There are no excuses for Clinton’s bigotry. As for the rest of his history, the murder of children, deregulation, NAFTA, DAD - it’s not only relevant but it’s essential to understand the roles played by hustlers like Clinton, Bush and Obama. It shows how they repeatedly fool some of the people who promise what ever people want to hear. After the election they turn and expose themselves as enemies of working people, world peace and the LGBT communities. Everything that Clinton, Bush and Obama did (or are doing) proves that their campaigns were based on lying and that they had (have) no intention of ending the oil wars, corralling the gross greed of the looter class or advancing GLBT rights.

It’s all connected.

Robert Ganshorn Robert Ganshorn | July 19, 2009 12:14 AM

And at the time it was called "triangulation" with Clinton facing a Newt Gingrich House of Representatives and a very divided Senate. He took all their issues from them. It was a brilliant exercise in political self preservation, but a poor civics lesson. I am reminded that Bill Clinton was the first sitting president to address a Gay organization in Washington.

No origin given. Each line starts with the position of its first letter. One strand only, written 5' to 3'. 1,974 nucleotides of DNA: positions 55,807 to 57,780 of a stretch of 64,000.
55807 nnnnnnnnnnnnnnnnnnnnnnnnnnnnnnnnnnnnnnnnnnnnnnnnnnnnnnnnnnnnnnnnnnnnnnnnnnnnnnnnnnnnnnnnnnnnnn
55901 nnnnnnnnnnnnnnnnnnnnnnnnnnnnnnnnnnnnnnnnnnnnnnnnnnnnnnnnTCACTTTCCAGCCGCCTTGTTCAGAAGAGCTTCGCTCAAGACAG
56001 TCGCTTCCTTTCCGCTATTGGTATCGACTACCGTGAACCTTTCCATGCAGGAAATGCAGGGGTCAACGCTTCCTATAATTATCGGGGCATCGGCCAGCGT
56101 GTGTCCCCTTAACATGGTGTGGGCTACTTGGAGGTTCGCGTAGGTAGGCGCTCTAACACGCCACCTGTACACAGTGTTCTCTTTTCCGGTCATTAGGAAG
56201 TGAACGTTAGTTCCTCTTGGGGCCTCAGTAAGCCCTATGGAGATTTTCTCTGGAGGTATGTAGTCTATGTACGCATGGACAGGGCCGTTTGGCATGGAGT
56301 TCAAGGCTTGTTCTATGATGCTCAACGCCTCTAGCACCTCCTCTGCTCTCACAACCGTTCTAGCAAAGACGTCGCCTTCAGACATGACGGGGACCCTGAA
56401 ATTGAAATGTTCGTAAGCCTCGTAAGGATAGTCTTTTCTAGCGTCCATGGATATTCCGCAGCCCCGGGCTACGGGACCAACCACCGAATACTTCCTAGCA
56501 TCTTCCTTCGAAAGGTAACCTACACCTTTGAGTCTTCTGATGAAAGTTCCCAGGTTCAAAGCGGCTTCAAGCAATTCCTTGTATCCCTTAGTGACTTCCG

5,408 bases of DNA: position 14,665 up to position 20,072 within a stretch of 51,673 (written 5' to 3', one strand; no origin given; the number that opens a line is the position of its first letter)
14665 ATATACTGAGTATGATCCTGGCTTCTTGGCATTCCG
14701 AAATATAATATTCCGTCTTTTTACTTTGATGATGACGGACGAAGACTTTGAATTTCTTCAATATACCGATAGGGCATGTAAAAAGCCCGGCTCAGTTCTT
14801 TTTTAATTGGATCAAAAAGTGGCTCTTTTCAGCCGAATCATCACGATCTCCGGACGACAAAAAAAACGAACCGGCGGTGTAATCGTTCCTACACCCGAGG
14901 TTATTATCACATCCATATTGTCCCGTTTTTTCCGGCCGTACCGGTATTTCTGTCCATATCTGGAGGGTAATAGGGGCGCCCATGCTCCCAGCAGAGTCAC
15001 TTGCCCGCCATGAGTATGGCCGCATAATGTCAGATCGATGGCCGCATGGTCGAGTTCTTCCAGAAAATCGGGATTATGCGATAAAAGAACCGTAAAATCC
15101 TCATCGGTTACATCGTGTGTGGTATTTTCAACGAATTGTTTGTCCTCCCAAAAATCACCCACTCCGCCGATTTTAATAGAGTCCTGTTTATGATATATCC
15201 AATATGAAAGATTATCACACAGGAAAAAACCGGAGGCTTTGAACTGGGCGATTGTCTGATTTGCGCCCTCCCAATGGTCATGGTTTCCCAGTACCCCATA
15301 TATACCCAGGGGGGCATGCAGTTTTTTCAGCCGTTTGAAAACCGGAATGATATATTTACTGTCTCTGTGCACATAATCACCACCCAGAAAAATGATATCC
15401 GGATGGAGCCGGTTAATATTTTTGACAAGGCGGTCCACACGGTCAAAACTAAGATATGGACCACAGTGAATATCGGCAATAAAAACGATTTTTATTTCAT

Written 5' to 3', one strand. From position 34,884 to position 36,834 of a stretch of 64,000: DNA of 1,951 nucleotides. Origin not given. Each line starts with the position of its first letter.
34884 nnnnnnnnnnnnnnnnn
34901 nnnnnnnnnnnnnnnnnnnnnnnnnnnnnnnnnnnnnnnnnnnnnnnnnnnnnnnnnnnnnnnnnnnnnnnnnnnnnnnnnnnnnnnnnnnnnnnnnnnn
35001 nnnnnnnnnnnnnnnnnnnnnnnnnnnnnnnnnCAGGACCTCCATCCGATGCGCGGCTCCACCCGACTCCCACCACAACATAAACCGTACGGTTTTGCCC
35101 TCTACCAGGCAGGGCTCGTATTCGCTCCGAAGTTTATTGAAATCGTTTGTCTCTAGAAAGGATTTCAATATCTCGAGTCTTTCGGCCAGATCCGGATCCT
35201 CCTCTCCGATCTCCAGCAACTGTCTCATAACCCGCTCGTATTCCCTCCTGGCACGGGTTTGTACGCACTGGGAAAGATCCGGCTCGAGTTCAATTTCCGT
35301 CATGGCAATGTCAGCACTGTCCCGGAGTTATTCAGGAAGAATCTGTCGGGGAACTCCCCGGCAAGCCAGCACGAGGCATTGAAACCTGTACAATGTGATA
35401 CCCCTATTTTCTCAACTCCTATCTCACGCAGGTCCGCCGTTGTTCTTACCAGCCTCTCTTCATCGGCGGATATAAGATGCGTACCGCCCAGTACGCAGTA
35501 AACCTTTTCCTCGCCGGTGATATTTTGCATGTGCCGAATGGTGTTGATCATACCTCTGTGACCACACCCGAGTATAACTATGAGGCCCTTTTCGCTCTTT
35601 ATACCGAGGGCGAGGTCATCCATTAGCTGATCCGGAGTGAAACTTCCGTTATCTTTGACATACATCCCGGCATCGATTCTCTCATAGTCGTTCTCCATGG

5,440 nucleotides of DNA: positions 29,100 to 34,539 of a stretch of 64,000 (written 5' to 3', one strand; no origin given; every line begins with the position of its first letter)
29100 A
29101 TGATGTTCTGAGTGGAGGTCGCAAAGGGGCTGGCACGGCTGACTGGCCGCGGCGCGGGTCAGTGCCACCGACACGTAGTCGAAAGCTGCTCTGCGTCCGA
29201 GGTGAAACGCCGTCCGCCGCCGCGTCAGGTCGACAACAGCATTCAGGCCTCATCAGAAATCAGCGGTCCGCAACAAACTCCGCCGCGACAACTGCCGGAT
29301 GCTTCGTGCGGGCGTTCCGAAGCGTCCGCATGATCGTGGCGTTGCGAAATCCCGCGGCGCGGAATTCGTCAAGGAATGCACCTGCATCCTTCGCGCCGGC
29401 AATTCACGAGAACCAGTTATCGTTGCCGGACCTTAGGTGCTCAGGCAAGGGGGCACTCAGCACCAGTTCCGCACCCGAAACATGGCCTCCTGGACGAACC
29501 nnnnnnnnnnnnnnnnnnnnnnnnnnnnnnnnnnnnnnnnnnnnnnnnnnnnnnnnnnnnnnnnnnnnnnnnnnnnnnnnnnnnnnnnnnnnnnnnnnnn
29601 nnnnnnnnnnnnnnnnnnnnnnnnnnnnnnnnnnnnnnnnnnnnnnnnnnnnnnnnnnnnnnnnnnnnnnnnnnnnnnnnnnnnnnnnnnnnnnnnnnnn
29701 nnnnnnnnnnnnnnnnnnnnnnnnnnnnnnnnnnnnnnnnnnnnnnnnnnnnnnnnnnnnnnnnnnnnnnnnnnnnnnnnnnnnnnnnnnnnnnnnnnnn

AJ's point holds because without DOMA in place we could have well been handed something much worse during Bush II. I too would rather be slapped than shot.

Why knock me over with a feather Comrade! Fiddle dee dee! You mean politicians are cowards and compromisers? Well who knew?

And politicians act in ways that keep them getting elected or they aren't politicians any more. Land o Goshen!, who would have thought of that? What an insight!

That is why so many valuable contributions are made by ex presidents when they cease being politicians and stop considering how to be reelected by a selfish public with a short attention span. I am in favor of evolution, and wish you the best as always.

Bill Perdue Bill Perdue | July 19, 2009 11:50 AM